December 20, 2014

Elyria
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Planting the Seeds

Network’s goal is to link land with those who want to farm it

"WANTED:
Forty-year-old male seeking lush green acreage, two tractors, attractive septic tank and a pole barn.
Enjoys long walks in farm fields, picking weeds and the sweet fragrance of fresh manure."

So maybe the ads won’t look quite like the one above, but wannabe farmers throughout Northeast Ohio now have the chance to send their profiles into a matchmaking system in the hopes of finding some available land.
“We’re kind of like the eHarmony of the farming world,” said Beth Knorr, a spokeswoman for the Northeast Ohio FarmLink program.
The program, which officially opened in Peninsula this past February through The Farmland Center, is basically a matchmaking service that connects potential buyers and sellers of farmland in the hopes of saving the property from developers.
“There is definitely a need to help new farmers gain access to land, and on the other hand there are aging farmers who don’t always have someone to pass the land on to and don’t want to sell it to someone who will develop it into a subdivision or something like that,” Knorr said.
The program only links up the potential farmers and land owners, however, and leaves the business end up to them.
“We ask the owners what their farms are like, what the soil history is and whether they are looking to sell the land, finance it or lease it, and then we ask the farm seekers what they are looking for and what their experience with farming is, and we try to link people together that are looking for the same thing,” Knorr said. “We can help them learn about different types of deals, but we don’t tell them what to do or what type of transfer they should use.”
The free service is looking to slow a trend in the last decade where retiring farmers sell their land off to developers, Knorr said. From 2000 to 2006, almost 470,000 acres, or 3 percent, of Ohio’s farmland dropped out of use.
More than just helping farmers find and sell land, however, Knorr said the program is trying to protect one of Ohio’s most vital resources that consistently ranks as the top industry in the state.
“Farmlands help with storm water management and water quality protection, as well as creating habitat for wildlife and providing fresh and healthy local food sources,” Knorr said.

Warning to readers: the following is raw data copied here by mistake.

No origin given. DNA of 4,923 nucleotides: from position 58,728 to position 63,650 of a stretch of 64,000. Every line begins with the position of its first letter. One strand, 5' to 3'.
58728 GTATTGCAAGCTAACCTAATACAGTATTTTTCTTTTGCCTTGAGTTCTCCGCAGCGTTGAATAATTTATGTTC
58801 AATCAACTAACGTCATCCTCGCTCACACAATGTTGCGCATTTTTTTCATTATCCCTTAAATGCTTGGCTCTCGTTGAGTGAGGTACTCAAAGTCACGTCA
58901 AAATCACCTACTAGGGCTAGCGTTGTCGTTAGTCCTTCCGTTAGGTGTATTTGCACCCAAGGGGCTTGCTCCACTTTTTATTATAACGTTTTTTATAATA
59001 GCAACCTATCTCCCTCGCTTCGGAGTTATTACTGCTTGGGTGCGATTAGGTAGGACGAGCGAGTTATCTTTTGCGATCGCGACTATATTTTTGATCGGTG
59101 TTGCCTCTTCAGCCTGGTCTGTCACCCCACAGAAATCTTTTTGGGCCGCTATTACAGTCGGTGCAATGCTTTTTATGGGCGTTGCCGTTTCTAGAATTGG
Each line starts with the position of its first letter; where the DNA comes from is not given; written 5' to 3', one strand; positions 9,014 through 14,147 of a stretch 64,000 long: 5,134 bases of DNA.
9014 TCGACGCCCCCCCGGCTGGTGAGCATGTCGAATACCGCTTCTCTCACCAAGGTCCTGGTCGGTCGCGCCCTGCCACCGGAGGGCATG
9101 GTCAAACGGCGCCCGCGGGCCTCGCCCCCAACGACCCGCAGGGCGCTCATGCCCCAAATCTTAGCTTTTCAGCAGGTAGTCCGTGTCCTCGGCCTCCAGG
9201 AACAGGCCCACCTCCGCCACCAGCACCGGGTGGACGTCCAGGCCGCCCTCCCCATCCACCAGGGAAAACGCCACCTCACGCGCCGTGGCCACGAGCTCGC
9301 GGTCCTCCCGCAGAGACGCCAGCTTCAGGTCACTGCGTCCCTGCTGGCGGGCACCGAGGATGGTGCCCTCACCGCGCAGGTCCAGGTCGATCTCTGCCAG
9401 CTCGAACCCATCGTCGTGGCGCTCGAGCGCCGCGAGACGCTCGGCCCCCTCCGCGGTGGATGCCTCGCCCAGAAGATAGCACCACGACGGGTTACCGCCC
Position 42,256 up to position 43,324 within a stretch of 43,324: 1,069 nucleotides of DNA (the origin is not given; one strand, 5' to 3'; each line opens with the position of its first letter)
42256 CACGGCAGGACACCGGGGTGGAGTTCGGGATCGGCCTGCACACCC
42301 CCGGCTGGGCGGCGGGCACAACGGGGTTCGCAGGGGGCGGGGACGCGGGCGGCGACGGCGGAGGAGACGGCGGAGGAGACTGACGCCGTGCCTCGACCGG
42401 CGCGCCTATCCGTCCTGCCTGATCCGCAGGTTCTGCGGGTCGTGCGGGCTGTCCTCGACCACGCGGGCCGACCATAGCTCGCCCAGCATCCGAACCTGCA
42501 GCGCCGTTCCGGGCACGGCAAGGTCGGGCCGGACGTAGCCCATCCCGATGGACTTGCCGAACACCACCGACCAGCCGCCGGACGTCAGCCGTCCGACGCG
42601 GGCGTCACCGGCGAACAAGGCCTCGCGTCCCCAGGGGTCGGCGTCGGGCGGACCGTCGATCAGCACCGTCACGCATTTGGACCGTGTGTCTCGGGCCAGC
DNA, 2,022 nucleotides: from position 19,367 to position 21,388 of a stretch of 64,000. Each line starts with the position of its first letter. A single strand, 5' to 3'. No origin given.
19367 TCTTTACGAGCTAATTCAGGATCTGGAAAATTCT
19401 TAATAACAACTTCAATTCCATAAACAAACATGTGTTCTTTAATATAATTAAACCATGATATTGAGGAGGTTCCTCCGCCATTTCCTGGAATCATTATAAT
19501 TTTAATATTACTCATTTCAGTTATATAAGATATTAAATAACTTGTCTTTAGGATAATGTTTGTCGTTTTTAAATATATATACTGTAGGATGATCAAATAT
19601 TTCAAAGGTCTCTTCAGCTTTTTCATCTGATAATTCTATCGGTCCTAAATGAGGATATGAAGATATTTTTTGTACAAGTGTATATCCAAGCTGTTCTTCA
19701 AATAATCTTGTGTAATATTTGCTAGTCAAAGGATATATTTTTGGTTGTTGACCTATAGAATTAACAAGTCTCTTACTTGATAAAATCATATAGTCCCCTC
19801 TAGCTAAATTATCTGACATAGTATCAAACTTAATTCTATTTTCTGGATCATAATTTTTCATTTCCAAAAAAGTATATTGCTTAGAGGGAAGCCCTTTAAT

The program is working with farmers in 14 counties, including Lorain and Ashland, to the Pennsylvania border. More than 200 acres of farmland are available through the program, 75 of which are in Lorain County.
Over the next few years as the program grows, however, Knorr said they will look to encompass more of the state.
The program, which is part of the Countryside Conservancy based in Pennsylvania, seeks to protect lands throughout Northeastern Pennsylvania. It is one of dozens of organizations around the country that are seeking to protect farmland.
In Maine, a similar program already has connected 25 farmers with prospective buyers, saving 2,200 acres of farmland from development since 2002, according to Maine Farmland Trust administrative coordinator Kristin Varnum. Another six deals involving more than 1,000 acres of land are being worked out.
“It’s been a good program, and it’s a good thing that we have been able to preserve that land for farming,” Varnum said.
One of the oldest programs in the country, the Wisconsin FarmLink Program, which started in 1995, has helped broker deals for more than 3,000 acres of property. But Roger James, coordinator of the Farmer Assistant Program, said they need to keep working.
“It can be difficult because there are more applicants to take over farms than there are people trying to sell or rent their property, but we’ve helped people work out several deals over the last 12 years,” James said. “You always get farms sold for development, especially around larger towns like Milwaukee or Green Bay, because it takes a lot of capital to get into farming. It can be hard to get the money together for young farmers, but we try to help people make that first connection so they can get started.”
Contact Joe Medici at 329-7152 or jmedici@chroniclet.com.

061007farm.jpg JASON MILLER / CHRONICLE
Farmer Allen Grobe plants sweet corn in one of his fields along state Route 113 in Elyria on Friday. A network wants
to link prospective farmers in areas including Lorain and Ashland counties with land ready to be farmed.